“I kind of look at [Class A Short Season] like summer ball, where you get thrown into an environment you don’t know anybody and try not to think of it as a job, coming down and having fun and doing the best I can,” said Farrell.
“Obviously, I’m taking it seriously. I’m going to focus on the things I can take care of.”
Farrell will focus on developing his third pitch, a changeup, to complement his fastball, which reaches the low 90s, and his hard, breaking slider, which Wieben said will help him stick around.
In a closing role, Farrell had set the school record with 14 career saves as a junior in 2012. But first-year coach Jamie Pinzino , previously the Tribe’s pitching coach, was determined to convert Farrell to a viable starting pitcher.
“It’s really something we talked about at the end of last season,” said Pinzino, a 1997 Tufts graduate who was a four-year player for the Jumbos. His wife, Cheryl Milligan , guided the women’s softball team at Tufts to the NCAA Division 3 title earlier this month. “As the season moved along, we expanded his role for multiple-inning saves.”
Farrell won his season debut, 11-6, against Clemson, and his first seven starts.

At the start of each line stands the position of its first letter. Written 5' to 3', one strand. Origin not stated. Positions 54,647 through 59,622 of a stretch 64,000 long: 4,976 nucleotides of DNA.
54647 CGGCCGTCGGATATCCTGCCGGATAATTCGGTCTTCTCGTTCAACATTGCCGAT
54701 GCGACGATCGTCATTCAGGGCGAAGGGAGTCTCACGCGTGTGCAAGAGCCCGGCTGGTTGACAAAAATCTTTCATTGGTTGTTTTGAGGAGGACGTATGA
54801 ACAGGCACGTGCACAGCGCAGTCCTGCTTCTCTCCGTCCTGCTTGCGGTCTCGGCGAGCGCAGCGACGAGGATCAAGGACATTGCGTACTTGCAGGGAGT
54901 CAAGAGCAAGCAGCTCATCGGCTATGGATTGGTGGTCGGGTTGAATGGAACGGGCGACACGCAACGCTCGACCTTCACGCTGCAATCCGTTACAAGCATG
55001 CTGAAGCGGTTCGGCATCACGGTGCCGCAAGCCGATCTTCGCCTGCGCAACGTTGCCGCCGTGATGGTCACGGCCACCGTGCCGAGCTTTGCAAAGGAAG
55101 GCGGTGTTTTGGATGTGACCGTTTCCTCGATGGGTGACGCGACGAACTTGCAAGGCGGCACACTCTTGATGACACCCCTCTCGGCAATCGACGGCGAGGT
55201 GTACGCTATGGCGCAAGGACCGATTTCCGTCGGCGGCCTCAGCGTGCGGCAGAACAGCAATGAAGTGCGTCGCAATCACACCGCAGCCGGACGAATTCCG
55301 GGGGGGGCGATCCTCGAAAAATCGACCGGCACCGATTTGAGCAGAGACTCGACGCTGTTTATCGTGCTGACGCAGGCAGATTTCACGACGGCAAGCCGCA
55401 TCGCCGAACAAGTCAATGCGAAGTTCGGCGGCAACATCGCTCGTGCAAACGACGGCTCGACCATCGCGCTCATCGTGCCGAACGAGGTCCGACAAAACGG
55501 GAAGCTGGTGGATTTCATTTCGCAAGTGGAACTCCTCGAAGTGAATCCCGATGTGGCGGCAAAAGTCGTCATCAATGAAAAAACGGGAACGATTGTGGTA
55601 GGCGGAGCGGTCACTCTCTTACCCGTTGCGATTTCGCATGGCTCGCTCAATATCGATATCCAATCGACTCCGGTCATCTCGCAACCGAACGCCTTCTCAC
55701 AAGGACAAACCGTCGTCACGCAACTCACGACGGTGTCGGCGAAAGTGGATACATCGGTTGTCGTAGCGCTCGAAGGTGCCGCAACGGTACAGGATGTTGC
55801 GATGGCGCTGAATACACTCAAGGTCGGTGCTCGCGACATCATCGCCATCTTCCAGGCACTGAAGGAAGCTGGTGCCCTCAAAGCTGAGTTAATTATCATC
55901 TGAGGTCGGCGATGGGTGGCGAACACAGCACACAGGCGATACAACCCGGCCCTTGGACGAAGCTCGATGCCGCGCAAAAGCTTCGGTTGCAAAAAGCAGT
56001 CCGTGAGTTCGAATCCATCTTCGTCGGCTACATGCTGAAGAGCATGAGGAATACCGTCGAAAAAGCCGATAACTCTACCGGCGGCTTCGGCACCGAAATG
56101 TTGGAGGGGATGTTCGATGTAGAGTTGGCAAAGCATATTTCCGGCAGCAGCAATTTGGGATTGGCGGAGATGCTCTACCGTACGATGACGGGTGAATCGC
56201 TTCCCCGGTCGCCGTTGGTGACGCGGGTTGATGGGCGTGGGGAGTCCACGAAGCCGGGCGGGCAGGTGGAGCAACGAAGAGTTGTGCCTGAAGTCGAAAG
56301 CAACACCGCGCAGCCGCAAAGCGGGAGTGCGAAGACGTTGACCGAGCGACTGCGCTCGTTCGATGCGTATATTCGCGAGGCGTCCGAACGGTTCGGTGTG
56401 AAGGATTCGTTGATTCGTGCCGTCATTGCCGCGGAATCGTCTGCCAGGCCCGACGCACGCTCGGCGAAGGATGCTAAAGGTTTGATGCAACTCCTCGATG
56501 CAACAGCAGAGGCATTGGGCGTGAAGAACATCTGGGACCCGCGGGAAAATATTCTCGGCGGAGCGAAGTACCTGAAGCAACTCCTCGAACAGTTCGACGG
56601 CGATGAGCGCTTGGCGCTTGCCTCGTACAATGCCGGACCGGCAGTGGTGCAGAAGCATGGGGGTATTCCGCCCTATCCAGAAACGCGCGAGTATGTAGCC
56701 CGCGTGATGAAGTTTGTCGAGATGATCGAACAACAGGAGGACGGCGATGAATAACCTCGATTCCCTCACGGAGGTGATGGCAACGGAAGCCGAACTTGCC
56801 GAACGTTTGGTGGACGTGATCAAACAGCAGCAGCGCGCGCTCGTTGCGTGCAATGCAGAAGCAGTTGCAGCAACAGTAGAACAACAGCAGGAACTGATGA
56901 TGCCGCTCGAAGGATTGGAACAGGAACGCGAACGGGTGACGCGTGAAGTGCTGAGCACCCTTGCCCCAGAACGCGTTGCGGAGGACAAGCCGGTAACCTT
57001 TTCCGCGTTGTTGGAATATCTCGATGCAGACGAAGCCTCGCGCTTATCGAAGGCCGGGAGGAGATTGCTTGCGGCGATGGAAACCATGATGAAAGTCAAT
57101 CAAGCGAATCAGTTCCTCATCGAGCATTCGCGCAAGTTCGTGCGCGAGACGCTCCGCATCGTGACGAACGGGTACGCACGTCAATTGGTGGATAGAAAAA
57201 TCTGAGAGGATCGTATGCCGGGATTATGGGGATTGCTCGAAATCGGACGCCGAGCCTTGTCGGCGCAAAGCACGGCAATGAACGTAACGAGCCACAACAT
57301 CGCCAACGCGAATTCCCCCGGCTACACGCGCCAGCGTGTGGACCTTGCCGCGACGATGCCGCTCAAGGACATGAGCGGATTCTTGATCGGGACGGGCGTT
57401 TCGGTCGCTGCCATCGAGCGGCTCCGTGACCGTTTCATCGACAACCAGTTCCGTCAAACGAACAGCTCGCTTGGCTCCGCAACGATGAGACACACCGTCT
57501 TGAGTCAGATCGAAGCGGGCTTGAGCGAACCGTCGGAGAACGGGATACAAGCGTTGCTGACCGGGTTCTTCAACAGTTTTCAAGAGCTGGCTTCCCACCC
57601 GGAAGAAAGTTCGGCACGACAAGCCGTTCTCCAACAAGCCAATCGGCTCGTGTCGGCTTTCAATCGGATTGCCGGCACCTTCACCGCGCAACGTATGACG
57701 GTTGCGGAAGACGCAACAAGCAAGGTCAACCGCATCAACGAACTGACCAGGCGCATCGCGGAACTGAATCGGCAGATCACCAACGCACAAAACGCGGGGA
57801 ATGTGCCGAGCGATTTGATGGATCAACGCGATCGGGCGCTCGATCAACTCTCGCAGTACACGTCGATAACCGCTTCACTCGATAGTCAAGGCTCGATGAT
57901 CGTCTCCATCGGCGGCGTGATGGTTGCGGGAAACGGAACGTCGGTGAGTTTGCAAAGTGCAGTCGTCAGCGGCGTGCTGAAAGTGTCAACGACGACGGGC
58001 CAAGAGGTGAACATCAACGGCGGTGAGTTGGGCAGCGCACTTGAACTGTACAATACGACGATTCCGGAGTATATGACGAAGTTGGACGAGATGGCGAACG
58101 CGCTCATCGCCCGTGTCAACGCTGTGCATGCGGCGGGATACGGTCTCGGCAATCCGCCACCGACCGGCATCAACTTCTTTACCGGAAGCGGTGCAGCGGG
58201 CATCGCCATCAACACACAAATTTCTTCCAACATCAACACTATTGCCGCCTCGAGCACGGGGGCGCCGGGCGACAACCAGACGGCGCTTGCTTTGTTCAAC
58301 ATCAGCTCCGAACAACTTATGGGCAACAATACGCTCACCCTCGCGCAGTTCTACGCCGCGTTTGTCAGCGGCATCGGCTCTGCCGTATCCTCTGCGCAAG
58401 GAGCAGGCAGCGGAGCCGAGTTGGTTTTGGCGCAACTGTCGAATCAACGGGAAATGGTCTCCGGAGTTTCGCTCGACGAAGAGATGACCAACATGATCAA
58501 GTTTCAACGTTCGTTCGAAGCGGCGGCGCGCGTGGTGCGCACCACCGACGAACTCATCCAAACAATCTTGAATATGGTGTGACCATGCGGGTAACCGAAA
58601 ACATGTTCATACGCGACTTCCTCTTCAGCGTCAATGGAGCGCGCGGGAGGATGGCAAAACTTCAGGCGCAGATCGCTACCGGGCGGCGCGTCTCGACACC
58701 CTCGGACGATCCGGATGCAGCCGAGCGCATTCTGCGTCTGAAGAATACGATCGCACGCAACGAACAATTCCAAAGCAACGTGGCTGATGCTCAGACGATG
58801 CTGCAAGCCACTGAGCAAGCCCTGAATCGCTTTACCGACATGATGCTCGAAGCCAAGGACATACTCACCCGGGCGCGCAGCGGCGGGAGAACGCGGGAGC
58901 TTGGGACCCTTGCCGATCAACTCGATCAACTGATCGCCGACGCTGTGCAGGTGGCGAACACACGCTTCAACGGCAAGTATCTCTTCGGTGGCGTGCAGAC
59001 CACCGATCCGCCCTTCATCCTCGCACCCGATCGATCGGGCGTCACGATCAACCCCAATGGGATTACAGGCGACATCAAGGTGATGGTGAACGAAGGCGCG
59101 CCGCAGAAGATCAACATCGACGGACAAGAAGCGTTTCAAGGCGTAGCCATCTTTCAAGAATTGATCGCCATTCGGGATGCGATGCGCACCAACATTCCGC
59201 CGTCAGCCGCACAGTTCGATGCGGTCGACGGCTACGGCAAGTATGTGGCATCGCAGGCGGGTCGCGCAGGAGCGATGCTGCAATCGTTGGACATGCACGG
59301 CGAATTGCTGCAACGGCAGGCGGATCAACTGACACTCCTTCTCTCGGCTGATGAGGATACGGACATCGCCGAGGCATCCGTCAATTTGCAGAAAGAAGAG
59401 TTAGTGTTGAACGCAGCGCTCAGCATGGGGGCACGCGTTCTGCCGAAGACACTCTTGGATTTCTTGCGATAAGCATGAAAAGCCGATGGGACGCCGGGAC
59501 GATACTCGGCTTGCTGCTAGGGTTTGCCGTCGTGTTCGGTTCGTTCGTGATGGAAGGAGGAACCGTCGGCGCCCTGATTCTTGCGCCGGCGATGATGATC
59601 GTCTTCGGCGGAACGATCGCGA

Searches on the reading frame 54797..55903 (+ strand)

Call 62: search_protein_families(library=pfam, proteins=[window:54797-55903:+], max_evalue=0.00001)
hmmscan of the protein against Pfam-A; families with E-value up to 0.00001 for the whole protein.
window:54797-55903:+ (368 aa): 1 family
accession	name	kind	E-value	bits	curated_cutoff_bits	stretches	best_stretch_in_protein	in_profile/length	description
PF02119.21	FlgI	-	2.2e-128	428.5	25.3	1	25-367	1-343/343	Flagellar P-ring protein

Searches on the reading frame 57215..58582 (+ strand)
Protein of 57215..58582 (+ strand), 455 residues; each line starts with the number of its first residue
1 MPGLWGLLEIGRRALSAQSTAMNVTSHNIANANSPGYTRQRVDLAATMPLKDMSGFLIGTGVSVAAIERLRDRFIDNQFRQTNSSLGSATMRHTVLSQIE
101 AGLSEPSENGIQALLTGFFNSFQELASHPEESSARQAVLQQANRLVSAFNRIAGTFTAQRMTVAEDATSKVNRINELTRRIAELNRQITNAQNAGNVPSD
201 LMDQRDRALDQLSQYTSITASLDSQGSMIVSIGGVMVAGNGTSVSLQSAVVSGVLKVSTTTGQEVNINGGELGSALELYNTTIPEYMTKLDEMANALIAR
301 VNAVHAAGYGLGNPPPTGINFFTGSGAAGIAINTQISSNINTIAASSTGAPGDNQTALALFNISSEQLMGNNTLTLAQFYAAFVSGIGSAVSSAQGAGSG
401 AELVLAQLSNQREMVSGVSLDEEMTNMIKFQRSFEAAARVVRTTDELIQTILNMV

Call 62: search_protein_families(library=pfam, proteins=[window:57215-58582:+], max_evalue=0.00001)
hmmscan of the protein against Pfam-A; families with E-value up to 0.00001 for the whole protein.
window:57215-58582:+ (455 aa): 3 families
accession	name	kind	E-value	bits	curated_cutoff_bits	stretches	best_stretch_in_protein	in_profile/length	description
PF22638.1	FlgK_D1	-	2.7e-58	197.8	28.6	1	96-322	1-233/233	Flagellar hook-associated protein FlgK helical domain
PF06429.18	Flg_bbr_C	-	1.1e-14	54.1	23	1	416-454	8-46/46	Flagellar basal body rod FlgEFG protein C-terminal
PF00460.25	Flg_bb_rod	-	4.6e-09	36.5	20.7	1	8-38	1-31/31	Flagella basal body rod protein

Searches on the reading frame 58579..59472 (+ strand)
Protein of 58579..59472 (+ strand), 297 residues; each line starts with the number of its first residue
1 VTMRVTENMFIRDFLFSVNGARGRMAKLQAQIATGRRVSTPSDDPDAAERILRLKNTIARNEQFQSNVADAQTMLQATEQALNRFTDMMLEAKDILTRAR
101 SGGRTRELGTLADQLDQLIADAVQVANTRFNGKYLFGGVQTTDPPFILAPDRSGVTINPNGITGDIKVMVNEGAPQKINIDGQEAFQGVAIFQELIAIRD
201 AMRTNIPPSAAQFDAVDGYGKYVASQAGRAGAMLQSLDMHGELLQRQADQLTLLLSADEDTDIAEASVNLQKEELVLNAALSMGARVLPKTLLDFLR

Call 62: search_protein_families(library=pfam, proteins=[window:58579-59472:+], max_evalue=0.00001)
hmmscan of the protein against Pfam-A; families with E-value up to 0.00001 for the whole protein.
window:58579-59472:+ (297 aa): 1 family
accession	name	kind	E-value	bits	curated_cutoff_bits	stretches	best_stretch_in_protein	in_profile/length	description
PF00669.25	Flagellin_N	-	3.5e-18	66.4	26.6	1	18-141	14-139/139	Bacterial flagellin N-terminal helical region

He led the Colonial Athletic Association in innings pitched (116.2) after throwing 42.2 in relief last year.
“It’s one of the more uncommon things you see, a college reliever being a starter and having success,” Wieben said. “He went from 42 innings to 116 and held his velocity, and just pitched every time out and did a good job. He has a bit of a rubber arm. To go from that few to that many, it shows he can hold up over the season.”
So how did Farrell make the jump from the bullpen to the starting rotation?
“The biggest thing was just getting my pitch count up and my arm ready to throw more innings, and being able to throw a third pitch,” Farrell said.
Starting “is a different mind game. When you relieve or close, you’re just throwing your best stuff. But when you start, you face a guy three or four times and need to find different ways to get him out.”